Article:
"We are experiencing difficulties. Please stand by." That appears to be the message Radio One
The urban-focused radio broadcaster makes no bones about it; Clear Channel's
So what does Radio One plan to do? The company says it will focus on its core business by sticking to the tried-and-true strategy of acquiring more stations in its already thriving markets such as St. Louis and Cincinnati.
The company also maintains that staying national is the key to hedging risk for today's broadcasters. The "competitive advantage of having a national strategy is the portfolio strategy," management added during the call.
But what about anemic markets like Los Angeles that are currently hemorrhaging listeners? Management says it will rearrange programming and try a new marketing strategy, hoping to see more listeners in those markets by the close of fiscal 2006.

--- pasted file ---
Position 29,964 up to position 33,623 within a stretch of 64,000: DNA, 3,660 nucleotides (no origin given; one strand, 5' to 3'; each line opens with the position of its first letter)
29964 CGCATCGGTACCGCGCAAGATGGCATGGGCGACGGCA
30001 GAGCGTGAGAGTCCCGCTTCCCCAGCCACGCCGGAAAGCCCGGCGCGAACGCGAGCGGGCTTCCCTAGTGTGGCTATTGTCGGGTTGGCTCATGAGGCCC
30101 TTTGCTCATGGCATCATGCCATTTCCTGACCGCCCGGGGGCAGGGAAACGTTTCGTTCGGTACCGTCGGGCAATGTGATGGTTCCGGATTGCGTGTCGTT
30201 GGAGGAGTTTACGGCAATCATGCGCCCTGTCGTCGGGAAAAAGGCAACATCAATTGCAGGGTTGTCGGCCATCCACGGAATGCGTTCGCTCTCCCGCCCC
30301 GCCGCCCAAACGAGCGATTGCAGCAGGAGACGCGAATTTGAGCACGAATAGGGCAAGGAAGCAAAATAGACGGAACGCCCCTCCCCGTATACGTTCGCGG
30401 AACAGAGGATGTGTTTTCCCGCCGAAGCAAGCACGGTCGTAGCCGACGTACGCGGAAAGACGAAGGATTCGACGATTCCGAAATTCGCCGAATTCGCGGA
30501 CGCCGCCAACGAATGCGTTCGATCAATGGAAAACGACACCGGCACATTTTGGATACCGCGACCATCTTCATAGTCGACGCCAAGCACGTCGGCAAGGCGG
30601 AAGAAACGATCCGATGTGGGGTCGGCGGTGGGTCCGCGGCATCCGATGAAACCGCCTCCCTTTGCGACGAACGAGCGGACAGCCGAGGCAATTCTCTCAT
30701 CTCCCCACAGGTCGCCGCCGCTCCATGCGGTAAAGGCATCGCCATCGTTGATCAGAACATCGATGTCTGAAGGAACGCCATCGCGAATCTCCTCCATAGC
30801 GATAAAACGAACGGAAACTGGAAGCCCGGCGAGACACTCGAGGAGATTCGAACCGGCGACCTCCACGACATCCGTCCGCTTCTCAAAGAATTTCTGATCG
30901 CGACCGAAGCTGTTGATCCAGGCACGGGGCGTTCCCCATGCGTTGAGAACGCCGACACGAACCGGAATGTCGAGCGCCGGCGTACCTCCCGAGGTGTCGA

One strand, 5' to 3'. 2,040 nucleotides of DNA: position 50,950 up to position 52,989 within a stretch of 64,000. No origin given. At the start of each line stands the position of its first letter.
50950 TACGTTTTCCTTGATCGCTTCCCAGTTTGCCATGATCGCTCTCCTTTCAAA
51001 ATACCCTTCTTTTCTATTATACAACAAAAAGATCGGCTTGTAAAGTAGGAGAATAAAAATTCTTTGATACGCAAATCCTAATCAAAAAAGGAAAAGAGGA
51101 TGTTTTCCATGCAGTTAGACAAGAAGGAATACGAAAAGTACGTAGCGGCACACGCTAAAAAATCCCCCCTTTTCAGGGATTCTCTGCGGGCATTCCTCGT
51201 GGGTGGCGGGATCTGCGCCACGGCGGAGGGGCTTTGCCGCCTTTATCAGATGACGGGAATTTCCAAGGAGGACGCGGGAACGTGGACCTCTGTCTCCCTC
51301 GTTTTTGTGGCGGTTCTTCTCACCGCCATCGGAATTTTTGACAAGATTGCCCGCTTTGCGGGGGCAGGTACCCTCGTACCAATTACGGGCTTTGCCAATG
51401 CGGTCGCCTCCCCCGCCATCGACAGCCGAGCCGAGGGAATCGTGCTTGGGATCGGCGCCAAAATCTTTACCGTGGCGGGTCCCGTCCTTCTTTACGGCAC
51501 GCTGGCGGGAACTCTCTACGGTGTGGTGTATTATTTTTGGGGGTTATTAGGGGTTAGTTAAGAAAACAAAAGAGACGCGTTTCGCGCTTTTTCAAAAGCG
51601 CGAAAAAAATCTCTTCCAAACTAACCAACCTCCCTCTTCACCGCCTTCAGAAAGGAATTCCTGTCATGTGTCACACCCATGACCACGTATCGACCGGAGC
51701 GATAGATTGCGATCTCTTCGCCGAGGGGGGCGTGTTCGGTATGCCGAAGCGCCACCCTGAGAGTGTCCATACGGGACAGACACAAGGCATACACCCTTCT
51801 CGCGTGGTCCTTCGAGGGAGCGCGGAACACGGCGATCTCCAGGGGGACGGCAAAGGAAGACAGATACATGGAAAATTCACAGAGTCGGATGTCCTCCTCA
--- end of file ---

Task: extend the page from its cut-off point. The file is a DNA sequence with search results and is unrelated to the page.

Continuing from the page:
The good news: A recent ratings survey showed positive results in large markets such as Washington, D.C. and Philadelphia, which should boost revenues before year's end.
Management admits its Internet business is "nascent," and they're working on a growth strategy, hoping to harness success similar to that of Hispanic broadcaster Univision
Overwhelmed by the mixed signals? You're not the only one. Radio One won't be offering Q2 guidance because, well, there's just too much static to calculate.
"It's hard to quantify the impact that recent ratings gains will have on revenue," management said, adding that it's also difficult to measure the continuing impact of "less is more."
Radio One has reached a pivotal time in its strategy. Watch for the company to focus more on its Internet business and strengthen its station portfolio with more acquisitions. The company has potential and is taking the right steps to regain market share lost to Clear Channel, but the stock might not reflect that until the end of 2006.
Fool contributor Amanda Tyler does not own shares of any company named above.